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By Gertrude Rompré


Feast of Christ the King
November 22, 2015


Daniel 7:13-14
Psalm 93
Revelation 1:5-8
John 18:33b-3


One of my favourite prayers during the Roman Catholic liturgy is tucked away in a corner where we risk praying right on by without noticing it. It’s the doxology that we pray after the Our Father, “for thine is the kingdom, the power, and the glory, now and forever.” That short prayer is one of my favourites because it feels like it puts everything to rights, it sorts us out as humans and puts God back in the centre of everything. I think the feast we celebrate this week, the Feast of Christ the King, does much the same thing. It reminds us that the kingdom, the power and the glory belong to God and God alone. It puts things right.

For thine is the kingdom . . . This short phrase reminds us, first and foremost, that everything belongs to God, us included. The flip side of this is that God is also ultimately responsible for all of creation. That’s hard for me, an oldest child, to admit. I’m used to thinking that I’m the one who’s ultimately responsible for everything! But remembering that the kingdom belongs to God and God alone reminds me that we all rest in God’s providence. God is in charge and I can take the weight of the world off my shoulders.

Trusting in God’s providence is a challenging and radical act. It means claiming that God is in charge, that God-is-with-us, in all of our human experiences, even those that include pain and suffering. It’s counter-intuitive and demands that we take a deeper look at reality than what is present at face value. It is such an act of faith, however, that we are making when we proclaim that Christ is king.

Once we make the claims that everything belongs to God and that God is in charge, then we can assert that God also has a plan. It’s just that plan that Jesus refers to when he proclaims the kingdom of God in our midst (something he does about 119 times in the New Testament!). When we celebrate Christ the King, we are also suggesting that we agree with God’s plan for humanity and that we also might be willing to participate in it.

In 2006, Bono, the lead singer of U2 and a social justice activist, spoke at the National Prayer Breakfast in Washington, D.C. He shared the story of how he always prayed for God to bless his projects but that a fundamental shift occurred when he finally realized that he was asking the wrong question. The right question is to ask God what God’s projects are and then take part in those because they are blessed already! Recognizing that the kingdom belongs to God means that we can ask God what projects we should be part of to ensure that God’s vision for humanity comes into its full expression.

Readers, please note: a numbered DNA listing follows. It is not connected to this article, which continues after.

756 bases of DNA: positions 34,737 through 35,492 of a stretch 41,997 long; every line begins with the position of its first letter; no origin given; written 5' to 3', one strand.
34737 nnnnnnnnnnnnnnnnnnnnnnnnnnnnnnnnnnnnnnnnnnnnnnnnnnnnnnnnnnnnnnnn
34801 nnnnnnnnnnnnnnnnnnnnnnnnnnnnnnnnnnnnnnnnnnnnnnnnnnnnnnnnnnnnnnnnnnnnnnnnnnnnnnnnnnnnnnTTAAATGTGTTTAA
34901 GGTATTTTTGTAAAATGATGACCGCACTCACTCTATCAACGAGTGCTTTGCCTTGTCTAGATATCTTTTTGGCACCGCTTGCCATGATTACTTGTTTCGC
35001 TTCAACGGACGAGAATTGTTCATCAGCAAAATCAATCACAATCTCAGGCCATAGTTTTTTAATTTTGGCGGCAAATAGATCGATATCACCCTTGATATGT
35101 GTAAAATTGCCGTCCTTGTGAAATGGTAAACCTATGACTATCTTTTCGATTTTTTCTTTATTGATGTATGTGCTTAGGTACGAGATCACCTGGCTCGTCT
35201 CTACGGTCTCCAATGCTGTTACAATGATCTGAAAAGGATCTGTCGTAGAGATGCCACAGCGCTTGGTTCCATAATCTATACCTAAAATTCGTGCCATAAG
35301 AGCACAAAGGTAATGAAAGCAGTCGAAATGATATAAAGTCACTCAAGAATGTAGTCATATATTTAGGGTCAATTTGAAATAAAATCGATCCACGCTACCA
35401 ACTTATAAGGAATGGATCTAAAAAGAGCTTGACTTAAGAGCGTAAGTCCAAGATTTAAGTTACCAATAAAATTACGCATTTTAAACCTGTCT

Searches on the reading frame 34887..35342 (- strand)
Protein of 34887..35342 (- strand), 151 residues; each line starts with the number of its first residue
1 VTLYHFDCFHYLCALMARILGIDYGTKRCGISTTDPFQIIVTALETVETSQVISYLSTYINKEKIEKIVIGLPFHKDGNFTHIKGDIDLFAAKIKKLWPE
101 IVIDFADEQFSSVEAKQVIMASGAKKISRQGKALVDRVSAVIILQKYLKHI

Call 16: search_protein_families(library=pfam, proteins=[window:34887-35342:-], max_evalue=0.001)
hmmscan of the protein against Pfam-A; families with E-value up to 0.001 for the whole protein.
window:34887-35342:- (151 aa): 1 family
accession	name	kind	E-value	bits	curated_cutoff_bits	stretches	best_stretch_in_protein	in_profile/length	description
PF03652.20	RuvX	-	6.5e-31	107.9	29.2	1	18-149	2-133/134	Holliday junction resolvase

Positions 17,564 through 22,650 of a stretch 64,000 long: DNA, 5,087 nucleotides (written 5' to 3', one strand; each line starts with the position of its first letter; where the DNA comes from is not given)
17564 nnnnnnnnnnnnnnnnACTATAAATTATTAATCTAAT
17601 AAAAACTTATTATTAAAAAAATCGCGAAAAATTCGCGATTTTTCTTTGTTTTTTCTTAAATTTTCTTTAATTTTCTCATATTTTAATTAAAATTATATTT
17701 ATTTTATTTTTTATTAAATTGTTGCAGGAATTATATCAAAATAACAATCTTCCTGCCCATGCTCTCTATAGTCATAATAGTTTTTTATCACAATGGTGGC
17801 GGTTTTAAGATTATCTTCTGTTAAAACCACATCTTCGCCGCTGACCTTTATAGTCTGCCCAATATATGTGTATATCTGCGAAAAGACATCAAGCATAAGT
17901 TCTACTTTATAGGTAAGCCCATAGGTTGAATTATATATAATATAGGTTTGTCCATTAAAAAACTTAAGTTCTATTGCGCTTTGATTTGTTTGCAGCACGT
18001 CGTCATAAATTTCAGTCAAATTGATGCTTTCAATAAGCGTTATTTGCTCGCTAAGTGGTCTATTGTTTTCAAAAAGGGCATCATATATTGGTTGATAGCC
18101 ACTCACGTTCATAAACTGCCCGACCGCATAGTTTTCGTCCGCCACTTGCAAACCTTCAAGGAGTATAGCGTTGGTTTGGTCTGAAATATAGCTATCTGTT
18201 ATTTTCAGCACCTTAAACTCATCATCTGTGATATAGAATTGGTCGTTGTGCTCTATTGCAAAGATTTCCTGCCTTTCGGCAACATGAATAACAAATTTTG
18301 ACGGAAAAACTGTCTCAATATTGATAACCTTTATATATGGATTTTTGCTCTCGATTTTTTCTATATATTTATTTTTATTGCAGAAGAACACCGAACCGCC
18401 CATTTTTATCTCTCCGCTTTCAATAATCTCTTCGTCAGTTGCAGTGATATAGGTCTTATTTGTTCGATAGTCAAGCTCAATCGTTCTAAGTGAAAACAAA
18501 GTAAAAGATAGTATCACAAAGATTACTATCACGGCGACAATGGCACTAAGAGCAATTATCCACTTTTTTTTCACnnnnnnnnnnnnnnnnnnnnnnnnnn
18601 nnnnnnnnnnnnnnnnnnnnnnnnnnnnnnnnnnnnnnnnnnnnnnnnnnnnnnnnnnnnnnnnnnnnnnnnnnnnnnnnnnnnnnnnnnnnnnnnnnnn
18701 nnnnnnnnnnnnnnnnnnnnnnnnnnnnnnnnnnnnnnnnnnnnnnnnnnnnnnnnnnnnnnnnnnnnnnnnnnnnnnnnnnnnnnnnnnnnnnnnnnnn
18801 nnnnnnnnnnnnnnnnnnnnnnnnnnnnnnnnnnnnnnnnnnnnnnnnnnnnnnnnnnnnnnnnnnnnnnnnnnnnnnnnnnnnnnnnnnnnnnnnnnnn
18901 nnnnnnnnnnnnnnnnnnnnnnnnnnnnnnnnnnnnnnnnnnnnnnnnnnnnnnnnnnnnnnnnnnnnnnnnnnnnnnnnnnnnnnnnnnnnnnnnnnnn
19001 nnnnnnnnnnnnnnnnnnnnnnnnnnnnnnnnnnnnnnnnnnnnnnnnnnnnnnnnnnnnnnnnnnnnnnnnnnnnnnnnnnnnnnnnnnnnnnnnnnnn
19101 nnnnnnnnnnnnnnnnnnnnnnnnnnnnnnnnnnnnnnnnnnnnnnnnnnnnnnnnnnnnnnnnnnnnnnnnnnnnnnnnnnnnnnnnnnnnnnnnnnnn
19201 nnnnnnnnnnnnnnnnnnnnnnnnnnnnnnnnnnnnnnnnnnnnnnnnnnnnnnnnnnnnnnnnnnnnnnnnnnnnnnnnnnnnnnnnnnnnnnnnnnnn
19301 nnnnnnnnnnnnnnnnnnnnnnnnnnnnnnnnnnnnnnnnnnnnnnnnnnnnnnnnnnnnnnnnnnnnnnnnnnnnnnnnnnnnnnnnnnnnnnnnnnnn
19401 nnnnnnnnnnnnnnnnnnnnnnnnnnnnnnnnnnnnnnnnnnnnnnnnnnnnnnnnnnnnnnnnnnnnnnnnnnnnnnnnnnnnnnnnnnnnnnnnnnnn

The power . . . belongs to God as well. This feast day reminds us of that. So much of the world’s pain come from people seeking to amass power for themselves and forgetting that the true authority belongs to God. Actually, the word authority is an interesting one. It comes from the Latin word auctoritas, which can best be understood as authoring life in others. The power belongs to God and God chooses to use it in a specific way, to author life in us and in all of creation. (Thanks to Bishop Weisner who shared that insight with me many years ago.) When we pray that the power belongs to God we commit ourselves to using our own authority in the way God intends it to be used, to author life in others.

And the glory . . . is God’s alone. This short phrase reminds me to stop and contemplate God’s glory reflected in creation. The first snowflake falling, the subtle colours of the sunrise, the intricacy of the human body, the oceans teeming with life . . . each of these remind of God’s glory and, in turn, remind me to give praise. Again, it’s about putting things right and giving praise where praise is due.

This week’s readings and the feast we celebrate call us to contemplate God’s reign made manifest in Christ the King. We are asked to imagine what the world would be like if we truly committed ourselves to recognizing God at the centre of things, and to putting our words into action when we pray, “for thine is the kingdom, the power and the glory, forever and ever. Amen.” This feast calls us to conversion, to step out of the limelight and shine that same light on our Creator. Perhaps it’s no accident that these reading and this feast day comes to us on the last Sunday of the liturgical year. What better time to stop and ask ourselves, how can I give God back the “kingdom, the power and the glory” this coming year?

Rompré is the director of Mission and Ministry at St. Thomas More College in Saskatoon.